Philip's Story: Helping Geelong students with literacy

Philip Reid volunteer at Northern Bay small

Every Thursday, Geelong resident Philip Reid leaves home a little early. First, he visits the Northern Bay College Tallis Street Campus in Corio where he spends time reading with the primary school students before heading to the Australian Tax Office, where he works.

This has been Philip’s routine since he became an Education Volunteer with Ardoch in 2012. “I was actually approached by the Ardoch Education Coordinator to sponsor a Learning Through Lunch program through my office. I thought it was a great idea but it didn’t come through,” he recalls. “I was disgusted. So I asked him, what else could I do to help? That is how I ended up as an Education Volunteer.”

The experience has been eye-opening for Philip. “I grew up in Corio,” says the 62-year-old father of three. “In those days, it was not a disadvantaged neighbourhood. Most of us [Philip and his classmates] went to Northern Bay College and went on to find good work,” he explains.

But things are different now. As the factories closed down in the northern suburbs of Geelong, the surrounding neighbourhoods such as Corio have suffered the effects. “Many children I volunteer with come from single parent families,” says Philip. “They lack working role models at home, particularly male role models.”

With his flamboyant moustache, deep baritone voice and a passion for literature, Philip makes a great role model. Over the last five years, Philip has made improving the literacy of the children his goal. He tends to work with groups of young children in Prep, Year 1 and 2, who need extra help to improve their literacy skills according to the teachers.

Philip reads with them, encourages them to talk about the book, and often plays association word puzzles to ignite their curiosity about language.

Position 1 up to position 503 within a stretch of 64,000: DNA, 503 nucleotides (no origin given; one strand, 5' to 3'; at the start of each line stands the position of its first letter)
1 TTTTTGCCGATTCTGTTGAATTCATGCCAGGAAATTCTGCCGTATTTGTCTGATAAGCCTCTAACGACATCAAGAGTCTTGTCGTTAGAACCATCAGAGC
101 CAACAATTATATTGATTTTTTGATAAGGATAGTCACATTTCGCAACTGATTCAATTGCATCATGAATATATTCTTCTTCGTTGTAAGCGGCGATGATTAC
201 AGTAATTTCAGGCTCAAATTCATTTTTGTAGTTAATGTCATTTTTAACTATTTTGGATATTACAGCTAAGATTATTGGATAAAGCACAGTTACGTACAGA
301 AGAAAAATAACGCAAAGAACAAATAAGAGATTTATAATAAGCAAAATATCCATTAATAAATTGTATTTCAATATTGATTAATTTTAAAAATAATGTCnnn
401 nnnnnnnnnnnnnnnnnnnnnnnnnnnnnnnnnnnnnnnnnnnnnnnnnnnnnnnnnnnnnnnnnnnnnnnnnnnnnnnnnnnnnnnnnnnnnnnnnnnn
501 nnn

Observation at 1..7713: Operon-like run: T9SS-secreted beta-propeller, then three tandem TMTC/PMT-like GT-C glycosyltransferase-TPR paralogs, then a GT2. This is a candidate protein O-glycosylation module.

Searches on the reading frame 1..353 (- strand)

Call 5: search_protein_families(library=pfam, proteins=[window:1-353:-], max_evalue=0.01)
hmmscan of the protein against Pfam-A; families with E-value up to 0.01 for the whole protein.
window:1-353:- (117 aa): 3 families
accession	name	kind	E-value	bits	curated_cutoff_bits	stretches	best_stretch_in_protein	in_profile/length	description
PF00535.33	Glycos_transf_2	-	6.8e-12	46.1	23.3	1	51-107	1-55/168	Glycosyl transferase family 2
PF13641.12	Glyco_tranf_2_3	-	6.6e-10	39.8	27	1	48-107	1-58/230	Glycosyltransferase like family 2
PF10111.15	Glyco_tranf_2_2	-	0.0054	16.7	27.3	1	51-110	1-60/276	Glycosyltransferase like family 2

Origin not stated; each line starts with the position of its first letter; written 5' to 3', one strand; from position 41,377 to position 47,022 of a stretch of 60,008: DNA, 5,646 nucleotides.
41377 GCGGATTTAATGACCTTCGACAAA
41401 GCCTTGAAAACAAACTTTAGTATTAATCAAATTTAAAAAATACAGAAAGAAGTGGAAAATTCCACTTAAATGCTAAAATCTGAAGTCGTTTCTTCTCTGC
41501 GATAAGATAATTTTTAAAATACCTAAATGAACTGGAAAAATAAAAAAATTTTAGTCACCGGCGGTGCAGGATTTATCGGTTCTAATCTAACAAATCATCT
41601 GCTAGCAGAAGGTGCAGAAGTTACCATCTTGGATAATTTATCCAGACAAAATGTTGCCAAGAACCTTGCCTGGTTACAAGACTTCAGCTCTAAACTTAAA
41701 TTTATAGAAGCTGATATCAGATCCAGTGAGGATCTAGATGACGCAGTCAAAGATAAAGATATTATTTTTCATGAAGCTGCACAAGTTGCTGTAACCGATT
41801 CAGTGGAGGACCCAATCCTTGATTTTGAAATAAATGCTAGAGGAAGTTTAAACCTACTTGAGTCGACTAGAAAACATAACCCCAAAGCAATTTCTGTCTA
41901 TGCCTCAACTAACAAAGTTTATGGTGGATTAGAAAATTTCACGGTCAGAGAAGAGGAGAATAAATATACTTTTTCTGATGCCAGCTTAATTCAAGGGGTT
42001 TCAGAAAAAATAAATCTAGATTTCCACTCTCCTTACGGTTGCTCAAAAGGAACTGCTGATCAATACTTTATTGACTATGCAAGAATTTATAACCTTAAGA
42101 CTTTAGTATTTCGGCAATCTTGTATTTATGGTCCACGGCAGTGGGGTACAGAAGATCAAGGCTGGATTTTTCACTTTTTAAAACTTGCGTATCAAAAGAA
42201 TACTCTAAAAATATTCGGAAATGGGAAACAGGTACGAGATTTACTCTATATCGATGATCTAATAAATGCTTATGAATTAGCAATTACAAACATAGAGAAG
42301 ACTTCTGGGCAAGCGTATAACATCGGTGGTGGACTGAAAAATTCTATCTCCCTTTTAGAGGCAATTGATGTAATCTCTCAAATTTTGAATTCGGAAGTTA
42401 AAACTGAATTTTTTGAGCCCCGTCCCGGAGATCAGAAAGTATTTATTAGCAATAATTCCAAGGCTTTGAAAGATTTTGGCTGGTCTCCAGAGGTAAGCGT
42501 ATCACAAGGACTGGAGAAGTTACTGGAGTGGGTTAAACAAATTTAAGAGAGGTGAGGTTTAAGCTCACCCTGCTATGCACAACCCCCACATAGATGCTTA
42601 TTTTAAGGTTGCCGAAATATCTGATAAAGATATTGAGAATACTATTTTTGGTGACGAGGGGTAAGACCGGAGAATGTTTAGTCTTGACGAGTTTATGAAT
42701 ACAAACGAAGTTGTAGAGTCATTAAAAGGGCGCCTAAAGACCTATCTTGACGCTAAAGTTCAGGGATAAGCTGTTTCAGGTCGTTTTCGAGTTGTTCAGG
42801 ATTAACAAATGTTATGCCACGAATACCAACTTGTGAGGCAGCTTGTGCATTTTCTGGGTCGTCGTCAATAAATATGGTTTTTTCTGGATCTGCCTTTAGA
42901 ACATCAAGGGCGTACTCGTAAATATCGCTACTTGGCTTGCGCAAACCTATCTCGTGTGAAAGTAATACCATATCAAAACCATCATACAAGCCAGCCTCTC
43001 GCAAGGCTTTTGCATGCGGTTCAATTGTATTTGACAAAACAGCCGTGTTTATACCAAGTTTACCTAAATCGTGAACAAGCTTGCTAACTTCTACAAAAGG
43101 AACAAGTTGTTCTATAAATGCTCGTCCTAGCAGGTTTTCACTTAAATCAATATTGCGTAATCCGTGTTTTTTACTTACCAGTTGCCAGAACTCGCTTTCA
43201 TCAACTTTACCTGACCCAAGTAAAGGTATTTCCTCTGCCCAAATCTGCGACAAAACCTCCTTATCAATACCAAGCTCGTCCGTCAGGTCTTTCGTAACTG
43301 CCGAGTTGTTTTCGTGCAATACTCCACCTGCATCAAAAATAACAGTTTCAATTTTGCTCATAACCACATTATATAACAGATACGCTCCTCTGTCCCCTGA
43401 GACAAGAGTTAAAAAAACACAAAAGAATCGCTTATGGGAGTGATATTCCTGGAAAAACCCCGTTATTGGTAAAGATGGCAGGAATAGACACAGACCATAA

Philip has also made it his mission to introduce the children to Australian poets and writers. These include Banjo Paterson, CJ Dennis and Henry Lawson. An avid horseman, Philip has even performed their works for the children during Children’s Week dressed up as an Australian stockman.

“The children had never really experienced the country,” explains Philip. However, in order to appreciate poems such Banjo Paterson’s “The Man from Snowy River”, they need to be able to imagine country life. So Philip brought a horse saddle, bridle and other riding paraphernalia to school for the children to see and touch, and dressed up in a period costume himself before performing the poem for them.

“You should have seen the look on their faces,” remembers Philip with pleasure.

Philip has found volunteering through Ardoch more rewarding than if he was volunteering by himself. “I found the training course very useful,” he says. The professional development sessions provided by Ardoch have helped him too, where he has connected with volunteers working in other schools and shared notes with them.

“Volunteers in Frankston and Melbourne’s West are often facing the same challenges that I am,” he says. “So it helps to know how they are tackling the problems.”

Over the last five years, Philip has forged a strong relationship with the school community. “Many of the children I worked with still come up and greet me at school,” he says. “I have heard from the teachers that their reading skills are good, and that feels really good. I feel I have made a difference.”

This year, Philip is planning on retiring from full-time work. “I hope to give more time to volunteering with children then,” he promises.

Ardoch thanks Philip for his incredible contribution to the children of Northern Bay College Tallis Street Campus and hope to see more of him in future.

Ardoch Youth Foundation is an education charity that supports children and young people in disadvantaged communities. You can help us by making a donation or signing up as a volunteer. Every dollar counts!